“Agritourism” is a word you may never have heard, but you’ve probably taken part in it somewhere in the Chesapeake Bay region. It includes activities ranging from winery tours to farm weddings to pumpkin patch hayrides.
A blend of “agriculture” and “tourism,” the term is defined as “whenever you come onto a farm for an experience,” according to Martha Walker, from Virginia Tech’s Virginia Cooperative Extension.
And it’s becoming an important part of the tourism industry in the Bay states. In 2016, Virginia agritourism generated a $1.5 billion economic impact, drawing in more than 7.5 million visitors, almost half of whom were from out of town.
Now, the state is offering a workshop to help more farmers get in the game. The free “Agritourism in Virginia’s New Economy” workshop, offered on Tuesday, February 13 in Smithfield, Virginia, will give farmers an idea of the possibilities, as well as details from experts on how to make it happen.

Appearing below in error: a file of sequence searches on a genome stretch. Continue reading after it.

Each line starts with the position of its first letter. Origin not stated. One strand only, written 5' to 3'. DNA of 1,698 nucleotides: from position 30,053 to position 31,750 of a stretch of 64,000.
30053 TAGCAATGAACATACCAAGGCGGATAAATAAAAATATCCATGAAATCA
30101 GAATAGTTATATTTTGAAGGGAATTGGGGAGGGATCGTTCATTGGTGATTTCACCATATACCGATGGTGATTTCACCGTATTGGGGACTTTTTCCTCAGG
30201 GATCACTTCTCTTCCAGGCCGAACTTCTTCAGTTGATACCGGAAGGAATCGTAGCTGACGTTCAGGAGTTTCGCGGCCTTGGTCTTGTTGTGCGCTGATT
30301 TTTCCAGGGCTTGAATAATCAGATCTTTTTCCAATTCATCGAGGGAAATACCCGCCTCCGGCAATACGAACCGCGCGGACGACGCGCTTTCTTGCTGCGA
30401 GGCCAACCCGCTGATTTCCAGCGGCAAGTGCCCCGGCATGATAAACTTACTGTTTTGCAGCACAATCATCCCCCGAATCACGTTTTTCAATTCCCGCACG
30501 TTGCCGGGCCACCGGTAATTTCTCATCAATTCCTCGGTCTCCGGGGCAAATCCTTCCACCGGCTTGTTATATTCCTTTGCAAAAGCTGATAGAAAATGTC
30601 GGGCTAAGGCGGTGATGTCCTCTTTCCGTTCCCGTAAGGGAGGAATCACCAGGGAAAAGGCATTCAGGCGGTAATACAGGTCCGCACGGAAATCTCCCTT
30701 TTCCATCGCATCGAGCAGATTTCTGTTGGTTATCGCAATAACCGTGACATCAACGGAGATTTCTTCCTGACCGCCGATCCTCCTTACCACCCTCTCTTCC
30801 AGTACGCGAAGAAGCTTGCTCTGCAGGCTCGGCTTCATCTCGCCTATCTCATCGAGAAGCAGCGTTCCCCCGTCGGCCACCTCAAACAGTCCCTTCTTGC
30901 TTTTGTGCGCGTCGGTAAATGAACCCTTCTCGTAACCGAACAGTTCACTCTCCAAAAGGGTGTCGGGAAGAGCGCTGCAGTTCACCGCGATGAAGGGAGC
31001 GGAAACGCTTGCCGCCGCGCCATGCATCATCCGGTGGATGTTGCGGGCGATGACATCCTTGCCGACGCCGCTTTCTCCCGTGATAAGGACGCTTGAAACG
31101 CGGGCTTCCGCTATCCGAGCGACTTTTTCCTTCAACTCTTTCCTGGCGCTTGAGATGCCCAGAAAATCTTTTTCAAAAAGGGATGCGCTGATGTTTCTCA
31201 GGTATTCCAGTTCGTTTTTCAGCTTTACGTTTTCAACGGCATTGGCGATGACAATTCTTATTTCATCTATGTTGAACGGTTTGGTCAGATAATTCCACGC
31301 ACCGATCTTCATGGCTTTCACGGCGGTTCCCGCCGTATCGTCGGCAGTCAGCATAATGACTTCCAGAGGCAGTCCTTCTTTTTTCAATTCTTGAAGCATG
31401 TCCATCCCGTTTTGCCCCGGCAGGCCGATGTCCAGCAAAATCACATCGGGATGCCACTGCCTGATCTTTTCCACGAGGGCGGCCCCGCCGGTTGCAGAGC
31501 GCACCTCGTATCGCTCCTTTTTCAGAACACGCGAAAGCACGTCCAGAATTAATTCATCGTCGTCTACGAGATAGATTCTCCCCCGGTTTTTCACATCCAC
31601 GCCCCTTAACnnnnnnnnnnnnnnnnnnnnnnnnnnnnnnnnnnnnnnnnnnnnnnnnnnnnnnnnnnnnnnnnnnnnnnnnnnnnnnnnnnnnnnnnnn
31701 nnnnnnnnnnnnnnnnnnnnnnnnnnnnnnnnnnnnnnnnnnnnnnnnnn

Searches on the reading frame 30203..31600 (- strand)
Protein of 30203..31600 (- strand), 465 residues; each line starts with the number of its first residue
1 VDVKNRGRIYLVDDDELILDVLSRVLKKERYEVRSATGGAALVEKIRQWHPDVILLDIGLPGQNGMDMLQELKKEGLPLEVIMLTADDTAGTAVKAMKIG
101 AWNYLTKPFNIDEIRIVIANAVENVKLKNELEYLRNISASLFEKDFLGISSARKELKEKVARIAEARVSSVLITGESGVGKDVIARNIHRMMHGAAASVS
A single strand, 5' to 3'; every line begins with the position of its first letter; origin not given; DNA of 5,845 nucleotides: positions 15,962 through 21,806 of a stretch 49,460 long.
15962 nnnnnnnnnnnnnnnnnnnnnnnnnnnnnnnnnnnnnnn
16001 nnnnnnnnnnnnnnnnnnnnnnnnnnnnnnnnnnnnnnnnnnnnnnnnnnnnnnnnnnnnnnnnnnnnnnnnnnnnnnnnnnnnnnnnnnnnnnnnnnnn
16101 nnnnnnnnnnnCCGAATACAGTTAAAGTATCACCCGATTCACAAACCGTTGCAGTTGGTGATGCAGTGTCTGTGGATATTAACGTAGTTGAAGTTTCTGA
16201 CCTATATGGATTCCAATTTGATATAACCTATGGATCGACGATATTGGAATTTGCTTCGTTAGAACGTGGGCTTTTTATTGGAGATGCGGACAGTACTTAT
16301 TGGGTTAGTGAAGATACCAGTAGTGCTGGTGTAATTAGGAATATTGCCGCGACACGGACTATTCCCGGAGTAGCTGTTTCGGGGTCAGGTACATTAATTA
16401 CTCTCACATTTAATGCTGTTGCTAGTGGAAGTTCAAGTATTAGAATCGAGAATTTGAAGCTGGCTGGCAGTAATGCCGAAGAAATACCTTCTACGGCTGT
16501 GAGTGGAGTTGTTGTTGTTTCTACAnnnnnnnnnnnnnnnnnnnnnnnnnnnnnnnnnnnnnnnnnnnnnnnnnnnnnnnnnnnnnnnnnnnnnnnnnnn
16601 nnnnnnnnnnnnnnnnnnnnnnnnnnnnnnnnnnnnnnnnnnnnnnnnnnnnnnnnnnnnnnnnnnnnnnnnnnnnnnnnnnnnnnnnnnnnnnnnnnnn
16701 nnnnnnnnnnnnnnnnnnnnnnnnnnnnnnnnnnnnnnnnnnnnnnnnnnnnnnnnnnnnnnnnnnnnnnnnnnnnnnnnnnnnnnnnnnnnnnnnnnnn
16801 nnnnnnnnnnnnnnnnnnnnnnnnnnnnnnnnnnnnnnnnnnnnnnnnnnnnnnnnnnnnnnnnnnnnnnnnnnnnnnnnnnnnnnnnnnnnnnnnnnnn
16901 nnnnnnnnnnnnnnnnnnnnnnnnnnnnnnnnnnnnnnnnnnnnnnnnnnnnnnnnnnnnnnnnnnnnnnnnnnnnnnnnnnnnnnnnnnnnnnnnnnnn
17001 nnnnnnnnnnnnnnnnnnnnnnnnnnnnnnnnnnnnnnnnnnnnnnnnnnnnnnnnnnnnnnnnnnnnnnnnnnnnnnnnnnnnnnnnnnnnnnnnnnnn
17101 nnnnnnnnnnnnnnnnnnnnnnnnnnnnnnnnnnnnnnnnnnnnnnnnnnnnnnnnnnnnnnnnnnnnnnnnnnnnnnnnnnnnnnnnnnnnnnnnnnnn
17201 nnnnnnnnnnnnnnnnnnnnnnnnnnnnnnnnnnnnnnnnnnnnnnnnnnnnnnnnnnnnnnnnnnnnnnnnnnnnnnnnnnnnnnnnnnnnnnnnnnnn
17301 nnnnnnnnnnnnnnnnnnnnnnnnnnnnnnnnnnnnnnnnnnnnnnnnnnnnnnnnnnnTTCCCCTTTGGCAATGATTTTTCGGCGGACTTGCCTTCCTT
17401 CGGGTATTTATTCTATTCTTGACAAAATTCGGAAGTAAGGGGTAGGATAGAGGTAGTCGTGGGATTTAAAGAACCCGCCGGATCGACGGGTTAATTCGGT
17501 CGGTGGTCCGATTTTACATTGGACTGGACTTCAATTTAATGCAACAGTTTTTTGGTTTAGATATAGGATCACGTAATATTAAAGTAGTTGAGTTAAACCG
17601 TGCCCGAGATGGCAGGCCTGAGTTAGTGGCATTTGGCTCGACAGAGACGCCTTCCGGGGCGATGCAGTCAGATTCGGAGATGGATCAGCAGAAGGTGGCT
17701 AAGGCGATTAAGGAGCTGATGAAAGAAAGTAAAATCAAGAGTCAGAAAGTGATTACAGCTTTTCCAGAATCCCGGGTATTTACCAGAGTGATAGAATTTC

Agritourism extends beyond farmland, too: it includes “aquatourism,” where tourists can learn about producers on the water, like the oyster farms on Virginia’s Eastern Shore and Northern Neck. Virginia’s “Salty Southern Route,” a cultural and culinary trail, is a joint tourism effort of the towns of Franklin and Smithfield, Isle of Wight, Southampton and Surry Counties, and the city of Suffolk, Virginia.
On the land or the water, Virginia tourism leaders say agritourism is a growing opportunity for farmers to build their enterprise. Says Martha Walker, “People are looking for that experience. They want to enjoy the view, see the animals, and connect with the land.”
The workshop is February 13 from 10 a.m. to 4 p.m. at the Smithfield Center in Smithfield, Virginia. Those interested must register by Monday, February 5. Contact Judy Winslow at the Smithfield & Isle of Wight CVB by calling 757-357-5182 (and tell the operator you are registering for the Agritourism meeting) or email[email protected].
The workshop is presented by the tourism offices in Smithfield and Isle of Wight County, Surry County, Suffolk Tourism, Franklin and Southampton County Economic Development, the Virginia Department of Agriculture and Consumer Services, Virginia Cooperative Extension, and The Virginia Tourism Corporation.